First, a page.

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September 7, 2017
Culture

Finding a voice in a country that’s not your own

CityMag editor Farrin Foster tells the stories of her home in Australia, but recent international travel has her thinking about the stories this country refuses to hear.

  • Words: Farrin Foster

In the last three months, I have spent an unusual amount of time in airports.

Travelling through countries where I don’t know the language and am ignorant of the culture, blind to the problems and preoccupations of the people I walk among, is a dislocating experience.

Farrin Foster is CityMag’s editor

And being in airports, where you are largely viewed as a problem to be navigated around, or processed through, only compounds the feeling.

While in Adelaide, I don’t feel dislocated.  But, like all white Australians, I am an immigrant to Australia. I have learnt a little about the land on which my family have rested for the past two generations, but I’m still distanced from this country by my short history with it.

Often, people ask me why I have stayed in Adelaide and not been lured away by opportunity. I find it hard to answer (beyond saying that a vast array of opportunities probably aren’t extended to journalists, like me, with completely average and uninspiring resumés).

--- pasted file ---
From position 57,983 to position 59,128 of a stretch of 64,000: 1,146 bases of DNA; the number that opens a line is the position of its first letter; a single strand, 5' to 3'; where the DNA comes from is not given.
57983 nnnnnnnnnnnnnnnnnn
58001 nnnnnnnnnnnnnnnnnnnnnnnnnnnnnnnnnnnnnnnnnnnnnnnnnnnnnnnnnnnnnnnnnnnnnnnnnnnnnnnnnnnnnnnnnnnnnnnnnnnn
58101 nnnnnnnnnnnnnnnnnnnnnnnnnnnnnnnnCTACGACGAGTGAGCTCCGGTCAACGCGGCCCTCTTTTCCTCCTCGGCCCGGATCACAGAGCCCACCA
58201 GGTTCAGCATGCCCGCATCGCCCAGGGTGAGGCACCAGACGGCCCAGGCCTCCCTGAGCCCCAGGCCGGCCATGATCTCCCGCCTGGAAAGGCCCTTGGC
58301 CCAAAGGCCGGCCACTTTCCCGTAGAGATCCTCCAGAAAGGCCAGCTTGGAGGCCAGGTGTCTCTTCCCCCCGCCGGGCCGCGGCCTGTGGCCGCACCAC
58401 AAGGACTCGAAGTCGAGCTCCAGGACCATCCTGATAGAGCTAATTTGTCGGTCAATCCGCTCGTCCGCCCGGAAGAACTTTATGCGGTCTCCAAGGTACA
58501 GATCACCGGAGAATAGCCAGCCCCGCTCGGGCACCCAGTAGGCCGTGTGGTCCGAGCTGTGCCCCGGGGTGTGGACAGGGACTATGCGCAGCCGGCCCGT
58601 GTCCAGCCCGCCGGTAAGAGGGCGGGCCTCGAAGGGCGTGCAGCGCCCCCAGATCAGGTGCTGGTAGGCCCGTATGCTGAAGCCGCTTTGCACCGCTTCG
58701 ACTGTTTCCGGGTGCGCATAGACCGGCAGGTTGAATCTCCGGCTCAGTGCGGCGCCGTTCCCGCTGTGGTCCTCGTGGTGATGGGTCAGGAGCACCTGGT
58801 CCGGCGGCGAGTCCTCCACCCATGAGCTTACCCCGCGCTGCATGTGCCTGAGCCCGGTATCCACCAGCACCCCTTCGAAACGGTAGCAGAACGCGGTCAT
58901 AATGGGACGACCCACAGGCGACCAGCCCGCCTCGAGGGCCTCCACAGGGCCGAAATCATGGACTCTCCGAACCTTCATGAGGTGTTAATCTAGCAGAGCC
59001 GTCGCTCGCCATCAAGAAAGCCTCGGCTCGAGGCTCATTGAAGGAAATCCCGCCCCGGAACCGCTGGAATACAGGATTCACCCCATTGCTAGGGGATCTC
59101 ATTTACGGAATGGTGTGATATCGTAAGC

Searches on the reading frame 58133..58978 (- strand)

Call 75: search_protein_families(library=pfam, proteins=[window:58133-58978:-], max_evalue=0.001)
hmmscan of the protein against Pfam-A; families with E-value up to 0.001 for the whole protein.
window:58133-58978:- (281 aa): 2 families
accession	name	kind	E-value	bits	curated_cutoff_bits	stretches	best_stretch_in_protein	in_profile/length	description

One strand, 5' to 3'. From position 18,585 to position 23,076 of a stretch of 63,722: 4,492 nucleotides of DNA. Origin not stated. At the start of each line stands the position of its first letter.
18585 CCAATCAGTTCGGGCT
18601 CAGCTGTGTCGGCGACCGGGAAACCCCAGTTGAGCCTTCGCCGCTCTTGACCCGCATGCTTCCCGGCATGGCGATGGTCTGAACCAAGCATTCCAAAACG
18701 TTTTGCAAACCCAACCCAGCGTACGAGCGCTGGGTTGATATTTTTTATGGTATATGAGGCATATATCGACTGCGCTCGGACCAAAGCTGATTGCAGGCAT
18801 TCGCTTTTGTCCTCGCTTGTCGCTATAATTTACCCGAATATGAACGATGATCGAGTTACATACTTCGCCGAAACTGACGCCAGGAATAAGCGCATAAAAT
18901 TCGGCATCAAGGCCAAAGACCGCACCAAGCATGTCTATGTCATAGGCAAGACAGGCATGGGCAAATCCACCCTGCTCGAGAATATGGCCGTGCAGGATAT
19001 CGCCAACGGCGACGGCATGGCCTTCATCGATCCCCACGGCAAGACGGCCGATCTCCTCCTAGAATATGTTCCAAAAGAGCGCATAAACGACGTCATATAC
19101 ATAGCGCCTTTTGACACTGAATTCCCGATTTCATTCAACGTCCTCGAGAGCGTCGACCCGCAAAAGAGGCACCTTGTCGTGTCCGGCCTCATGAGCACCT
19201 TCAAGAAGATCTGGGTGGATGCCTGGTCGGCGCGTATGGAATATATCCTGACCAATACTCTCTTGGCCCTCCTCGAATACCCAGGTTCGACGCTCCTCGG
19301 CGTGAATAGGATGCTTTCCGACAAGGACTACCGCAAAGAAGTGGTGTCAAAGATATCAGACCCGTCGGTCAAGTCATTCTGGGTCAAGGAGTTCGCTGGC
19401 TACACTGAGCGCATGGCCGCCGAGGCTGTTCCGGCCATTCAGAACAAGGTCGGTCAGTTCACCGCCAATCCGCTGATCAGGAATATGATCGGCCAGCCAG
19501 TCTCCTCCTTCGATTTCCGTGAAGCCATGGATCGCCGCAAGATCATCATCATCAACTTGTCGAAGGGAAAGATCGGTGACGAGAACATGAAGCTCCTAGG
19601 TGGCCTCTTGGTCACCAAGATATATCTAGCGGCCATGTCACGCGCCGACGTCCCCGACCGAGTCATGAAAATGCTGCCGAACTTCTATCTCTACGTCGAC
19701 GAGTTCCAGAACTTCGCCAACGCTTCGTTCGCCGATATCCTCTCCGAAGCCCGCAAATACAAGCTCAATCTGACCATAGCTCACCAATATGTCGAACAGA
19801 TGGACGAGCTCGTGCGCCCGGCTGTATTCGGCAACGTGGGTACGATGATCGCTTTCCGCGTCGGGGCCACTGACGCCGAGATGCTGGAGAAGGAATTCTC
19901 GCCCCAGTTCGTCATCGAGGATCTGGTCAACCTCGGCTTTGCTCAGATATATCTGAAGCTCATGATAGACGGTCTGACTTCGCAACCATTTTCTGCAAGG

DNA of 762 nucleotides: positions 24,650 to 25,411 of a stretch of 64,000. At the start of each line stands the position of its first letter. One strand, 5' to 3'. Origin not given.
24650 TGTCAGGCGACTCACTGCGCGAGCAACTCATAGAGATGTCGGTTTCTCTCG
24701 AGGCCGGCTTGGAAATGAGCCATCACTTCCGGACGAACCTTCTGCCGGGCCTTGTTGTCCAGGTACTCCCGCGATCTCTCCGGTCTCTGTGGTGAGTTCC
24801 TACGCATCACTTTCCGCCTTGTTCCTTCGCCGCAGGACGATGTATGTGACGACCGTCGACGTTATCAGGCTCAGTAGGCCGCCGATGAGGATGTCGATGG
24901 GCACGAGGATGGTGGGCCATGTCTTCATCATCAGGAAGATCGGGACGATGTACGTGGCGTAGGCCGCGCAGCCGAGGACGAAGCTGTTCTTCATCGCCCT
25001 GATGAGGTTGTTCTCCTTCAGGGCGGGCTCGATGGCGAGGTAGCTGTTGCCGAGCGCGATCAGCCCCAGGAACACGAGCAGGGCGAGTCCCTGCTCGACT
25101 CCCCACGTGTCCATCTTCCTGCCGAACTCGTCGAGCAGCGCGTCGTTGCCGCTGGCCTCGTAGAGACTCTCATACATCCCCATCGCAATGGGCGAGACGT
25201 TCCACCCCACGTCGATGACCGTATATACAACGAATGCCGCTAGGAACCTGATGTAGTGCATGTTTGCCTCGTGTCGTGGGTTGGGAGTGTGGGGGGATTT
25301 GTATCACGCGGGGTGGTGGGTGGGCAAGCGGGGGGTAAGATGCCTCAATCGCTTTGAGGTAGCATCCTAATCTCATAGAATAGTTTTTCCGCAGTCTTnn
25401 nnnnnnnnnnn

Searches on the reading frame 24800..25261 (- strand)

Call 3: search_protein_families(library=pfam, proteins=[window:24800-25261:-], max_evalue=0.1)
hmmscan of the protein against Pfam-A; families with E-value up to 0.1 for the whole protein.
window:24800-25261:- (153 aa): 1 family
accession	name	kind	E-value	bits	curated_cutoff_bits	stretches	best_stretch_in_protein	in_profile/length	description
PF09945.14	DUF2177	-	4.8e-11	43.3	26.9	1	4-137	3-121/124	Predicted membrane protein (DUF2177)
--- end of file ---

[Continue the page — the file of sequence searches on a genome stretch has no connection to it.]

But, sitting in international airports recently, I had some insight into the question.

When I’m overseas, I feel silent. I have little other than a readiness to listen to contribute to the conversation in a place where I know nothing.

Sometimes I feel silent in Adelaide as well. After all, I am ignorant here, too, of this land’s full history, purposes, and languages. Still, in this city there are little pockets where I do find my voice.

Often, it’s when telling other peoples’ stories.

My own story only forms in my mind on particular occasions. Rising up over a hill at dawn, driving at 100km/hour near my Mum’s house, watching the landscape reveal itself in new light, is one of those times. Tracking home from work on a network of city side streets is another.

The stories of these moments feel like they are mine to tell, and in finding my own stories I have made a home here. I am aware, though, that my home is built on stolen land and that Australia’s Indigenous people – those who truly belong here – have many stories to tell, yet too often go unheard.

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